Organizationally, the customer needs to select a project team that is responsible for the project design, development, testing, implementation, and verification. These activities will not happen automatically and it cannot be expected that the vendors will necessarily perform or even know to communicate them.

The project team needs individuals capable of understanding, following, and tolerating the project methodology. During every step of the process, the team will be required to make extremely detailed decisions regarding scope. Some people relish the process; others abhor it. Ultimately the customer will be required to execute on the plan and run the system. It is critical to select a team with the talent and temperament for the process.

The project team should be staffed by:

  • Technical Lead - a senior-level person knowledgeable in information technology that will be comfortable in being guided by the software development team and Subject Matter Experts to defining the project and resolving technical issues as they arise.
  • Project Administrator - an administrative-level person that will perform the daily project activities including: accepting software deliveries, managing the beta test process, collecting user requests, and coordinating issues among the team.
  • Subject Matter Experts - one or more person knowledgeable in the intricate processes and information requirements of the organization. The Subject Matter Experts will be called-upon to make decisions regarding business processes and how they should be automated. They are also expected to work with Beta Testers to verify the software products before they are released to the user community.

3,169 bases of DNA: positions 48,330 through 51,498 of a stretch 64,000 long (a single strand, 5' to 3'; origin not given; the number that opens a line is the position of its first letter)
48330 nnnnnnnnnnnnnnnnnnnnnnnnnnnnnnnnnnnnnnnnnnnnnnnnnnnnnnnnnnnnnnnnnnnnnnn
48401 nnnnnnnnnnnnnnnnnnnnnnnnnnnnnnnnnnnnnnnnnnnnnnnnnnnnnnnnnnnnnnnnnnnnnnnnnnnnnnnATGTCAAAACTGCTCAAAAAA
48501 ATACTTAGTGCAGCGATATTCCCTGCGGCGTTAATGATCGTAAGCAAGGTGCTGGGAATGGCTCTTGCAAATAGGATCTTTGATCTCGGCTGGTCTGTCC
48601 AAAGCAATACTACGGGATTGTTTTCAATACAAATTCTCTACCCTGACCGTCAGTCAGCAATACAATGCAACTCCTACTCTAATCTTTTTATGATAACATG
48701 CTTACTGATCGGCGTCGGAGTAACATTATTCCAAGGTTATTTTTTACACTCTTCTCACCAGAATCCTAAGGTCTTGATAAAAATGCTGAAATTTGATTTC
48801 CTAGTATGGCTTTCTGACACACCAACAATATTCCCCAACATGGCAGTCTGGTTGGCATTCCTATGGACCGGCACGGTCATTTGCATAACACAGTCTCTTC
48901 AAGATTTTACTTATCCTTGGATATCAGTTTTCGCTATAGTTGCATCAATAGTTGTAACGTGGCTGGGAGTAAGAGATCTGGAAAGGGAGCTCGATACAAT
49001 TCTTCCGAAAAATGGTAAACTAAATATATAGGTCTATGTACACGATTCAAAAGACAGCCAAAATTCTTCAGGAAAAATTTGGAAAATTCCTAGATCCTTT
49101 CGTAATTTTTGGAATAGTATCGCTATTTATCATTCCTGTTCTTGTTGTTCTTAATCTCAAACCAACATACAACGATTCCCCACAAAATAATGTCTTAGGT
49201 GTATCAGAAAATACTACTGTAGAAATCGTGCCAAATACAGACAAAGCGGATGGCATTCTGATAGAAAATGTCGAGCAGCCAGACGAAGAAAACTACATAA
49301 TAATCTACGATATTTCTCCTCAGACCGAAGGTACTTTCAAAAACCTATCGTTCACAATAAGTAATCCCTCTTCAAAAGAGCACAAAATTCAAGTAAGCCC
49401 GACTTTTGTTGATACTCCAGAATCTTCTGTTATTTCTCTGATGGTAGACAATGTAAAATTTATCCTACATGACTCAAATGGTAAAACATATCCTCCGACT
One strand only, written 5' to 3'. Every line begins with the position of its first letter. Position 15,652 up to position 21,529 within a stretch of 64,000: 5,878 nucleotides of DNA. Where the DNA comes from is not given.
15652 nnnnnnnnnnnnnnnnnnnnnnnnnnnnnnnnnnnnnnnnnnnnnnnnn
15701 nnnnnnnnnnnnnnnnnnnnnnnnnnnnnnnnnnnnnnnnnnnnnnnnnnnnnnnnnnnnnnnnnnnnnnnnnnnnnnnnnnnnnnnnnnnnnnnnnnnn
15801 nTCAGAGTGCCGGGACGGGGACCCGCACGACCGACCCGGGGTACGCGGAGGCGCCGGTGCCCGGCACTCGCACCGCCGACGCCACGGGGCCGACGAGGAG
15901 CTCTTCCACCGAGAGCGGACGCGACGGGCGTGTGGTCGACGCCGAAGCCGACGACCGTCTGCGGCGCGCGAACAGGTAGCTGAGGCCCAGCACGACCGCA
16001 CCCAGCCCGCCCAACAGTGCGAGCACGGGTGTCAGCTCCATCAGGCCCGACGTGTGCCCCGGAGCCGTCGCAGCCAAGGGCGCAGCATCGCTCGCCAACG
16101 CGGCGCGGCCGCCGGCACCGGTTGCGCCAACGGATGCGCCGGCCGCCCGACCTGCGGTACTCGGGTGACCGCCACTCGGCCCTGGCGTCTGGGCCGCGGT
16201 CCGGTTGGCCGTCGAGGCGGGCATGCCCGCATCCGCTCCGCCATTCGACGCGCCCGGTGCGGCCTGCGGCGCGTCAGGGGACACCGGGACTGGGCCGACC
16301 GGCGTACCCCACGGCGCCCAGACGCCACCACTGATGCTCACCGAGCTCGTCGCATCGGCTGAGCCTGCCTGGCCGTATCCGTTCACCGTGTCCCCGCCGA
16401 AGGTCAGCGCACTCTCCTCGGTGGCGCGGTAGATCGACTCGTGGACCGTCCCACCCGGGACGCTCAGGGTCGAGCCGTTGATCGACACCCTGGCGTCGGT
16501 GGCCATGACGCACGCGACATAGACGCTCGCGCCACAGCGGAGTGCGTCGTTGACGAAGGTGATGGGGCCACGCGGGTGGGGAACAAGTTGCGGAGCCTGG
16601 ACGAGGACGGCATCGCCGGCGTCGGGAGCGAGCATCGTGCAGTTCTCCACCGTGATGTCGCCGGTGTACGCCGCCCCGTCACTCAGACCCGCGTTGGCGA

• Beta Testers - savvy computer users, often called power users, that are comfortable with information management systems, enjoy working with software, are disciplined to methodically perform quality assurance tests, and can articulate bugs.

The team, and the project as a whole, should be led by the Project Champion. The champion is the most senior staff member available with the vision, desire, and authority to see the complicated progression to fruition.

Functional Specifications
The Functional Specifications defines in detail every feature that makes up the project scope. Every major element for every feature is listed and described. Through the Functional Specifications accurate development time can be calculated and the remaining design documents can be produced.

Project Timeline
The Project Timeline defines features and dependencies, when they need to be completed, developed, released, and tested. The Project Timeline does not define whom will develop nor when features will be started.

Project Schedule
Based on the Project Timeline, the Project Schedule defines to whom features are assigned, when the features will be started and when they are expected to be completed.

Work Statement